For Islanders, climbing the playoff mountain is one step at a time


The islanders stare again at the playoff mountain.

Sixteen wins bring them to the Stanley Cup summit, which they haven’t reached since 1983, but the islanders can’t look that far into the distance. For the moment, they can’t look past Game 1 of their first round against the Penguins on Sunday afternoon at the PPG Paints Arena.

“Many teams that end up winning a Stanley Cup have experiences that will benefit them in the future,” said Cal Clutterbuck. “You don’t always climb the mountain the first time. You have to learn your lessons. And we have learned our lessons and hopefully this year the experience comes and we can use these experiences in situations during this time and hopefully they benefit us.”

Last season, the islanders reached the final of the Eastern Conference for the first time since 1993, before bowing to eventual cup winner Lightning in six games. They swept the Penguins in the first round in 2019 – Barry Wahr’s first season as coach of the Islanders – before being swept away by the Hurricanes.

The penguins still have what remains of the core that led them to the trophies in Sidney Crosby, Evgeni Malkin, defenders Kris Letang and Brian Dumoulin, and coach Mike Sullivan in 2016 and 2017. They defeated the Islanders in six of their eight games in the shortened regular season.

That helped the Penguins finish first in the East Division while the Islanders finished fourth.

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“We’ve seen them a lot over the past few years,” said defender Ryan Pulock. “We had the playoffs against them a few years ago. We are going to prepare our game. We are preparing to go to war and I’m sure they will do the same. I think it will be.” A fun series. We have to do a good job against their top end skills. We like being a physical team and we’ll have to try to use that to our advantage. “

The first two rounds of these playoffs – redesigned to reduce travel during the COVID-19 pandemic – will be played within the division before reseeding the four survivors for the NHL semifinals and cup finals, which will end in July.

But even here the islanders don’t stare too far up the mountain.

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Despite has made it clear to his players that he wants them to enjoy this playoff journey. Last season was certainly unforgettable given the unique playoff bubbles in Toronto and Edmonton with no fans in the arenas.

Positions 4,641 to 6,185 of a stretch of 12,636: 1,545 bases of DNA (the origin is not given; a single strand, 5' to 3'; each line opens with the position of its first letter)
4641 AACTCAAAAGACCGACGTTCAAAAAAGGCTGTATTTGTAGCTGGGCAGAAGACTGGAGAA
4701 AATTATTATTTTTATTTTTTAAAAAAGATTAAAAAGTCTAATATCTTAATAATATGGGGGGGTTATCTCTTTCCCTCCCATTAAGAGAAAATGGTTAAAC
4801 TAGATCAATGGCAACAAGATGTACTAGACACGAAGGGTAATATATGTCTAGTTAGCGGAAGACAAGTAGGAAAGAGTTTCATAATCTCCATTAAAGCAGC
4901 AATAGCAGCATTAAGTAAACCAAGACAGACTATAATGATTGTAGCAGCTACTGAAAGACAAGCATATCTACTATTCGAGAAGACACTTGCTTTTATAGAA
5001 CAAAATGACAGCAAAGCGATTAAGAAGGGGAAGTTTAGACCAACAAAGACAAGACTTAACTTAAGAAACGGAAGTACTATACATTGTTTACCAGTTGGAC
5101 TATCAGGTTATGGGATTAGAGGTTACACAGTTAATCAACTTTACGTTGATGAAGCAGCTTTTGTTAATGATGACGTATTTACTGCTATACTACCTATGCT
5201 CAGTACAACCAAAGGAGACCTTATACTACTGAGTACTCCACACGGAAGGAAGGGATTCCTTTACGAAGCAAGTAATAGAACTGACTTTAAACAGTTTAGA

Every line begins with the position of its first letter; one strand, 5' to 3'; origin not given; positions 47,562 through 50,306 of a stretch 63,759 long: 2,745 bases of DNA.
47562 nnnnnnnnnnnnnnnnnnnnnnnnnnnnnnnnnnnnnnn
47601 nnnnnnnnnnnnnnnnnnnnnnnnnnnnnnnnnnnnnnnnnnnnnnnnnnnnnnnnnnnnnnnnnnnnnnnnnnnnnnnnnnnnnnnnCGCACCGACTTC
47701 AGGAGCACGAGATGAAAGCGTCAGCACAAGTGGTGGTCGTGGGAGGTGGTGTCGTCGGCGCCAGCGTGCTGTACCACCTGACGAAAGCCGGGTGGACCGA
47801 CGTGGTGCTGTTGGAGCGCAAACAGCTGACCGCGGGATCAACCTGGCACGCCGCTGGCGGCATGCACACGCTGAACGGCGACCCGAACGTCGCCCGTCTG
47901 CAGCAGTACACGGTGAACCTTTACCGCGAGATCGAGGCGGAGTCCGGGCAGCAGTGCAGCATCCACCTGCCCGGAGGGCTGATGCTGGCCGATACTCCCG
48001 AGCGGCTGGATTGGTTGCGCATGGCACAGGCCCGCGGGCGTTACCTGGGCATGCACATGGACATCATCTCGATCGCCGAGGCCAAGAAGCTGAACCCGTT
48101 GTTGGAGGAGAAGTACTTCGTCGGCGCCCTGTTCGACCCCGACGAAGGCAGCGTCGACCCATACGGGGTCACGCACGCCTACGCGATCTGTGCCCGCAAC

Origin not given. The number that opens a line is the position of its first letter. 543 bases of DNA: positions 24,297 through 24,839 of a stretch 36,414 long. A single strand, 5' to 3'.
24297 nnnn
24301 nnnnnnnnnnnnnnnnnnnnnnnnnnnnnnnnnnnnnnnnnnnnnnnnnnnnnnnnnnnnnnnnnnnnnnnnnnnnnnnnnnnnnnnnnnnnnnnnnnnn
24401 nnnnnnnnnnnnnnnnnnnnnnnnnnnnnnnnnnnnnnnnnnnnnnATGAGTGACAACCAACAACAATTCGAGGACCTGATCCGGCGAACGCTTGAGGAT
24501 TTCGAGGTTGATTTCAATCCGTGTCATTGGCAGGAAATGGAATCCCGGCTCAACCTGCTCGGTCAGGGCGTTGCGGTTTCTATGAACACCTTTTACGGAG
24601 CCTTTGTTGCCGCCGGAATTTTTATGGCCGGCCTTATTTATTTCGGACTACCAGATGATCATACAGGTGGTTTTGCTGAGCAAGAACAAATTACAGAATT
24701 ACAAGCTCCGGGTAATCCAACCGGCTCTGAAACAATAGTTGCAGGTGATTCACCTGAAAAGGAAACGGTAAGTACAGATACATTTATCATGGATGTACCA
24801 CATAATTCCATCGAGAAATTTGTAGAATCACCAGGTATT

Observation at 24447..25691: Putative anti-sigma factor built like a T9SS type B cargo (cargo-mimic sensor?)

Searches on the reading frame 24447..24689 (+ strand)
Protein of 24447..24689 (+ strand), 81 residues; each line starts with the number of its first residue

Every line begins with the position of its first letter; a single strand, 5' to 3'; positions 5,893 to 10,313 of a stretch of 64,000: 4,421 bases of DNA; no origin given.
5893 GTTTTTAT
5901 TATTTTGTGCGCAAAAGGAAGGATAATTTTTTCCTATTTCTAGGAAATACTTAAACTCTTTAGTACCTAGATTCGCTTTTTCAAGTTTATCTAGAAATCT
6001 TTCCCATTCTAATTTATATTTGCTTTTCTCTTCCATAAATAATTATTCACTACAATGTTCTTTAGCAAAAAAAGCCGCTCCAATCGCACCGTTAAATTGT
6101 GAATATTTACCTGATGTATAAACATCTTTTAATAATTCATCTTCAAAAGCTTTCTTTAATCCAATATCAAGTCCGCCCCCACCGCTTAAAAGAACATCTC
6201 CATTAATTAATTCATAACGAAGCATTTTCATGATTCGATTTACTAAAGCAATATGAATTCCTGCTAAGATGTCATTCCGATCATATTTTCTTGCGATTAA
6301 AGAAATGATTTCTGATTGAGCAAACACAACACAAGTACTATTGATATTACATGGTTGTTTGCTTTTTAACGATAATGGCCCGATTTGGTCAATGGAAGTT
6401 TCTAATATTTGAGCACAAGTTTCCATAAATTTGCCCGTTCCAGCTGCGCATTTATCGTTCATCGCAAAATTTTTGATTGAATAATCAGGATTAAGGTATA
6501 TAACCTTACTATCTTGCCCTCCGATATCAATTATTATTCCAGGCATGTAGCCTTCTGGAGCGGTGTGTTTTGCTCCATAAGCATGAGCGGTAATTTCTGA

Pittsburgh will be at 50% capacity from Game 2 on Tuesday evening, while from Game 3 on Thursday evening there will be approximately 6,800 fans at the Nassau Coliseum.

“You can hardly remember some of the regular season games,” said Spy. “You will probably remember the things you did with the guys on the street more than the actual games. But playoffs, you remember the games. You remember those moments, those overtime wins, those big ones Goals, the crowd, the emotions. You get marked in a playoff series and you don’t feel the pain. “

“I think playoffs are about new experiences, new memories, and going out there and chasing them,” said Clutterbuck.

Despite said the playoff experience over the past two seasons can only help. The lesson was that the islanders can keep up in all situations if they play the way they want – defensive with a sharp-edged physicality and a four-line balance that attacks the crease.

“It’s just positive reinforcement,” said spite. “It gives you confidence that you know you can. It gives you confidence that you know it works. But every year is a different challenge.”

This steep playoff mountain stands out high.

Andrew Gross joined Newsday in 2018 to cover the island’s people. He began covering the NHL in 2003 and has previously covered the Rangers and Devils. Other duties were the Jets, St. John’s and MLB.


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